'I'm Mad, I'm Foolish, I'm Nasty'

A Self-portrait of James Ensor
There are two fascinating things about James Ensor: that he was a great painter, perhaps a genius, with a singular way of looking at his fellow human beings, and that his enormous talent apparently burnt itself out without trace before he was forty, although he lived to be eighty-nine. He was born in 1860 in Ostend, of an English father and a Flemish mother, and he lived in Ostend all his life, apart from three years training at the Brussels Academy, 'that blinkered establishment.' He never married, and he stayed with his mother until the age of fifty-five: she gave him money for paint, but she never appreciated what he did with it. The demon-ridden, grotesque world of his paintings is peopled with carnival figures, skeletons and masked men - but the masks are true faces, showing the depravity which is normally hidden in everyday life. Critics labeled him 'mad, foolish and nasty.' When his first major exhibition, in Paris in 1898, was a failure, it seemed to break something in him. He went on painting and drawing all his life, but produced nothing to equal what had gone before. In his old age, years after his creative powers were at their peak, Ensor achieved great acclaim, and he is seen as an initiator of Expressionism. The commentary of this film is largely taken from his own writings, and the music is based on his 'pantomime-ballet,' The Gamut of Love, for he was also an amateur musician.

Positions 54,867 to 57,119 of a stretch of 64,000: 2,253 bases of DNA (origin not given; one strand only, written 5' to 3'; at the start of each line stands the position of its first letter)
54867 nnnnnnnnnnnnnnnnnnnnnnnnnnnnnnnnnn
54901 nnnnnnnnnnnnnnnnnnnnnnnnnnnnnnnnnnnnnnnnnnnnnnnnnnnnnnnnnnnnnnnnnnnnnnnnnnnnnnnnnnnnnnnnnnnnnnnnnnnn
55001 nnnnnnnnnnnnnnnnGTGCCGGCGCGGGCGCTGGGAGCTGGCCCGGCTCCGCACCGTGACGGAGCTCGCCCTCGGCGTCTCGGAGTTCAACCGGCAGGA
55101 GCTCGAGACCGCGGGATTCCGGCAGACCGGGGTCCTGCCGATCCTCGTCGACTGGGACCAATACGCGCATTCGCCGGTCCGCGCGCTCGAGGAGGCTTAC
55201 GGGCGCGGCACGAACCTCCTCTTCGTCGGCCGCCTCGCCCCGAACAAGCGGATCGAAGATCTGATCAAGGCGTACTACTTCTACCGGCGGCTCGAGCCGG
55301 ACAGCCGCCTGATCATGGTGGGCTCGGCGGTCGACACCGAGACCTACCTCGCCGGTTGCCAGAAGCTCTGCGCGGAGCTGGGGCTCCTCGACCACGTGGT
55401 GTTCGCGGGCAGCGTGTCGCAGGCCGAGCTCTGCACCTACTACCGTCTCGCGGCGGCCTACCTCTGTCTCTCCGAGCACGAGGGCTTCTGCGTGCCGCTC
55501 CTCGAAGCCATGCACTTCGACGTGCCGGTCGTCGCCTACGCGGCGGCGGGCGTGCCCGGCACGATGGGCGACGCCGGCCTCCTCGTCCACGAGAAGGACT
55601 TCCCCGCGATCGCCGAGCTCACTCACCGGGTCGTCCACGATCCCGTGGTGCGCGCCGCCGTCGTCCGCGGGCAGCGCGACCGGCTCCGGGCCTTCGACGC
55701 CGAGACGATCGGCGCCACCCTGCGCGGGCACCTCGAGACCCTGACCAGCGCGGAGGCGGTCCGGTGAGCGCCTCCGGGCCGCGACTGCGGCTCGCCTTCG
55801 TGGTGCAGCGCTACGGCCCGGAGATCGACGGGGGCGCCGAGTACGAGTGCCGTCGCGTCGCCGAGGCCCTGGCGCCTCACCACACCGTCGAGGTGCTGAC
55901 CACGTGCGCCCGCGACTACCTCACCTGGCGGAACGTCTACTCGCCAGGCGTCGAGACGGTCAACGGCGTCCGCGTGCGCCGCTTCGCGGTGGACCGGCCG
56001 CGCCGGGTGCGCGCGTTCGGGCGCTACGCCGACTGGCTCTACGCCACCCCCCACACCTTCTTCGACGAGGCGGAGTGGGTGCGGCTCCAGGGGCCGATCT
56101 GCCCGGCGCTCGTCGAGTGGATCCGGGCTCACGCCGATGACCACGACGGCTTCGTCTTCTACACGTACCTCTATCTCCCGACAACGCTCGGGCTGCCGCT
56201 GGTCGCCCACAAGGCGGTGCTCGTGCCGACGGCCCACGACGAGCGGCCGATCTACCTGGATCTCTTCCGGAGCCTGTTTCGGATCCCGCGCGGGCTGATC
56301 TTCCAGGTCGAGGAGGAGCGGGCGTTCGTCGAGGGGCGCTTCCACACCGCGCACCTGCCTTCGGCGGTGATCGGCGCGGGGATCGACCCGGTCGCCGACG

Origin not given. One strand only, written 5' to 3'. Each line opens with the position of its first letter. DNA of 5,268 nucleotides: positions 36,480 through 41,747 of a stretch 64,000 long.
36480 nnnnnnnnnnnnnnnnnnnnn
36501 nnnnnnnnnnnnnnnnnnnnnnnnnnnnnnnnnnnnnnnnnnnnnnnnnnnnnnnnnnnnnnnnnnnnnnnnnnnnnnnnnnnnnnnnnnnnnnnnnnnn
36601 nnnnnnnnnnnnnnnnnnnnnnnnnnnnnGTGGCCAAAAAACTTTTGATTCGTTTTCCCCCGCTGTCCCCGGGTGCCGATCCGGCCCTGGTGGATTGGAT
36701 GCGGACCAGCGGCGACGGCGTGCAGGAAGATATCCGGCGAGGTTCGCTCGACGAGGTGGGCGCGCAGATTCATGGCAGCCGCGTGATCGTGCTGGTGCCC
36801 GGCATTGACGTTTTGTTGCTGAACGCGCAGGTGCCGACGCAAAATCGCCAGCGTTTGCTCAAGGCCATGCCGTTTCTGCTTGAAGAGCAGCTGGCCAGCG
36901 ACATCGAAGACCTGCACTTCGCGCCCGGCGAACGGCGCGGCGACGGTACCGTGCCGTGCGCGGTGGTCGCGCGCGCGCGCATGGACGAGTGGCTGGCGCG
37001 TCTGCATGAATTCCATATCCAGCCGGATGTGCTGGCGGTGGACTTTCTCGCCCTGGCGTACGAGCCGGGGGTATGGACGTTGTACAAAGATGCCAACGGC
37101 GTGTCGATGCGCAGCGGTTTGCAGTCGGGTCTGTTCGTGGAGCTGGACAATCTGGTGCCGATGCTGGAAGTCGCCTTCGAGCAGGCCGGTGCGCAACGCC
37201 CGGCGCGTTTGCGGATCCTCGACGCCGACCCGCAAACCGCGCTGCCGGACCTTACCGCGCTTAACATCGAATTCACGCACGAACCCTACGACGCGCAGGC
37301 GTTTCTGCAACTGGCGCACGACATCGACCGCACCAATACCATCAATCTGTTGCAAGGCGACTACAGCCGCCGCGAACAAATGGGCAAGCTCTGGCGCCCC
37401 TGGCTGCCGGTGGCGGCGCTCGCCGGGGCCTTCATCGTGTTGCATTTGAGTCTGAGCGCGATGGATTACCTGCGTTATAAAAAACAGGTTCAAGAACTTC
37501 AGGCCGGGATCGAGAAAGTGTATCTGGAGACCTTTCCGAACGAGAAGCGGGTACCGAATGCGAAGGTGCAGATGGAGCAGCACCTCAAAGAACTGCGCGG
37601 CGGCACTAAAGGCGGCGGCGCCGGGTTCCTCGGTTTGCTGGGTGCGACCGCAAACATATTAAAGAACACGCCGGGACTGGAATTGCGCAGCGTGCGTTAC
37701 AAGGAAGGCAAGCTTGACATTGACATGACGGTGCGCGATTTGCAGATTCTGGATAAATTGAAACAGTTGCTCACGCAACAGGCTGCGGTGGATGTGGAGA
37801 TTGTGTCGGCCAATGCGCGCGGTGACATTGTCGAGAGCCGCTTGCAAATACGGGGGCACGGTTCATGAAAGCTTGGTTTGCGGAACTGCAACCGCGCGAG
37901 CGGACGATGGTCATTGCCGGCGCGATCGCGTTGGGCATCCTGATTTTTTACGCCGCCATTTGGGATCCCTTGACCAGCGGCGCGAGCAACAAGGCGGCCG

Reviews

'...impressive video ... approaches Ensor's work as he might have approached the subject himself ... leads us directly into the personality of the artist, discovering the imagery ... intercutting a feast of rich details from paintings and sketches with photos of the artist at the same locations occupied by his subjects ... a remarkable and poetic portrait of the artist who prefigured Expressionism. The producer's vision and Ensor's vision blend into one unified whole. Its lean, economical editing lets every shot add meaning to the next. This is one of the finest videos on an artist you're likely to see. It is highly recommended.' Video Rating Guide for Libraries, USA

Awards

Best Documentary, Belgium
Selected European Cinema, Berlin
Directors' Grand Prix, UNESCO Paris

Credits

Director/Script: Luc de Heush
Texts: James Ensor, extracts from letters, speeches and orations
Ensor's voice: John Boyle
Narrator: Richard Wells
Original music: Denis Pousseur

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Catalog number #509

55 minutes Color

Age Range: 14 to Adult


48hr Streaming Access


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